Britain’s leading digital broadcaster BSkyB has issued a robust response to Monday’s announcement by the Office of Fair Trading that the satellite firm has “abused its dominant position” in the way it charges for its premium film and sports channels.
After a two-year inquiry, the OFT plans to rule against BSkyB, saying that the difference between the price charged to its own subscribers for the channels and that paid by rivals Telewest, NTL and ITV Digital to carry them “may not be wide enough to allow a normal profit to be made” by these competing services.
In addition, the OFT will rule that discounts offered by BSkyB to rivals carrying its sport and film offerings may hinder the entry into the market of rival services, such as ITV’s beleaguered sports channel.
BSkyB vowed to defend itself “against all the allegations”, adding: “The OFT is simultaneously alleging that BSkyB’s wholesale prices are both too high and too low. The OFT is alleging that the discounts in BSkyB’s rate card are anti-competitive, despite those discounts previously being approved by the OFT.”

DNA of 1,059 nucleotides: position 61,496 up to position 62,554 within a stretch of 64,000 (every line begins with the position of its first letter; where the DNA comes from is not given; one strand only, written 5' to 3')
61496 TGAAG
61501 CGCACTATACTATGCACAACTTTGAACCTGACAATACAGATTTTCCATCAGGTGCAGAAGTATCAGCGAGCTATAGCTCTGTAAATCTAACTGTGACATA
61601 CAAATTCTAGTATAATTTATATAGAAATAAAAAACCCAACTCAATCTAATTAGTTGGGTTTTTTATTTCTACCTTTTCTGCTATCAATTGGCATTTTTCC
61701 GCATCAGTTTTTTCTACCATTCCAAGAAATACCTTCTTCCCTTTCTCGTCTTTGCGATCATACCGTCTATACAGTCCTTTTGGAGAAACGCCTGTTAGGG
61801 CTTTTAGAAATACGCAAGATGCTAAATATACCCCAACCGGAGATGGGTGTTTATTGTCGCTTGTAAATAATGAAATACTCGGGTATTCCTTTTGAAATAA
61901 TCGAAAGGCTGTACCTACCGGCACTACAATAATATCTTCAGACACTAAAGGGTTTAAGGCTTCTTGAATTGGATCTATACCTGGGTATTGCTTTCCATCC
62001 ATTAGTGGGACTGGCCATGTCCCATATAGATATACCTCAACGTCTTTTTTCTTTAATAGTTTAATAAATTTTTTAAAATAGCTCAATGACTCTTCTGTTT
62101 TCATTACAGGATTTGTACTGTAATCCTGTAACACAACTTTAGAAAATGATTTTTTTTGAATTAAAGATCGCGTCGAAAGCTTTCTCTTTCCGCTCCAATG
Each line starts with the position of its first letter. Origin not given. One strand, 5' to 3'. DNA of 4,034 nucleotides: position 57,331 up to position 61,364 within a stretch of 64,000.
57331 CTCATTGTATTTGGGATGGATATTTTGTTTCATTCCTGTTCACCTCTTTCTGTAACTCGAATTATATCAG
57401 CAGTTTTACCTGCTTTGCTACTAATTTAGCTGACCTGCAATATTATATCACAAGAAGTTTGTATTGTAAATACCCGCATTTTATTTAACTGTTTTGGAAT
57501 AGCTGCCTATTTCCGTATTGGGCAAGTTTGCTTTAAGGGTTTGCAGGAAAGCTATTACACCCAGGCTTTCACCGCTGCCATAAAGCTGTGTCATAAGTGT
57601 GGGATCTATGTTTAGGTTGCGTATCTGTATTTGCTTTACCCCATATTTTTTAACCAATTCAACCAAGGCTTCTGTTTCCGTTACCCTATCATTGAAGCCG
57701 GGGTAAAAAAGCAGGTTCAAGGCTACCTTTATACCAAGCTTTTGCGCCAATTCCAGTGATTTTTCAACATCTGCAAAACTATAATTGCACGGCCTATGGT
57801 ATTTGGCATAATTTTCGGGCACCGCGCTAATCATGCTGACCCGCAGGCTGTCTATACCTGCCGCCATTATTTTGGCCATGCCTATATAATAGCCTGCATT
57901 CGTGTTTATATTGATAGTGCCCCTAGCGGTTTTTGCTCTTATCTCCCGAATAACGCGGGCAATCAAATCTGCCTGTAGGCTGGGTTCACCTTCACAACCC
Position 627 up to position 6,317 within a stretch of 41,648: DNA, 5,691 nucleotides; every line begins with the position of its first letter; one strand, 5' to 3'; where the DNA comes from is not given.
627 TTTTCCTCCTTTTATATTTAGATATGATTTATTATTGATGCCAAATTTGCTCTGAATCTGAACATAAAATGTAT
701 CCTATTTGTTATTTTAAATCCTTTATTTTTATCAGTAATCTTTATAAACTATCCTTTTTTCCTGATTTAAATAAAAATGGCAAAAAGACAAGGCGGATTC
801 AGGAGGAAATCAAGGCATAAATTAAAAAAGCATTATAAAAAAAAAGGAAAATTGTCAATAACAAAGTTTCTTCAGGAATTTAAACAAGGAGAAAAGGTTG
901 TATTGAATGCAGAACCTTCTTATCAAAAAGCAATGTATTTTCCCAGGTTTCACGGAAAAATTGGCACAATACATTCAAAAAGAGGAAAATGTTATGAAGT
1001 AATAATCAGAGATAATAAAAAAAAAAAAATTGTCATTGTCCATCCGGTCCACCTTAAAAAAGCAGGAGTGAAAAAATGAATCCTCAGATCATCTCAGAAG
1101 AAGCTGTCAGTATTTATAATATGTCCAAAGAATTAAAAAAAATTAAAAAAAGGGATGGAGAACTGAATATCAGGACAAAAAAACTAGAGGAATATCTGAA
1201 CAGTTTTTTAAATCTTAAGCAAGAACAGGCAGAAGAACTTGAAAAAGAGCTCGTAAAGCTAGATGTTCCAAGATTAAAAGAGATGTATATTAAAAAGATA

The satellite broadcaster, of which NewsCorp owns 36.3%, has until March 29 to respond to the claims, with a final decision due in summer 2002. However, it is thought unlikely that BSkyB will sway the regulator. Said one unnamed informant at a rival pay-TV group: “The OFT took so long because it was aware of the political implications of a negative ruling [i.e. upsetting Rupert Murdoch]. It will make sure its argument is absolutely watertight.”
Companies found in breach of the Competition Act face fines of up to 10% of UK revenues, over £200 million in the case of BSkyB, though it is far from certain such a penalty will be imposed.
However, the satellite firm may face additional trouble in the form of legal action from angry rivals. NTL, Telewest and ITV Digital welcomed the OFT’s statement, with all three mulling whether to sue BSkyB if the ruling is confirmed over the summer. Said Telewest: “If the preliminary decision is upheld, we would consider whether it would be appropriate to seek damages.”
News sources: The Times (London); MediaGuardian.co.uk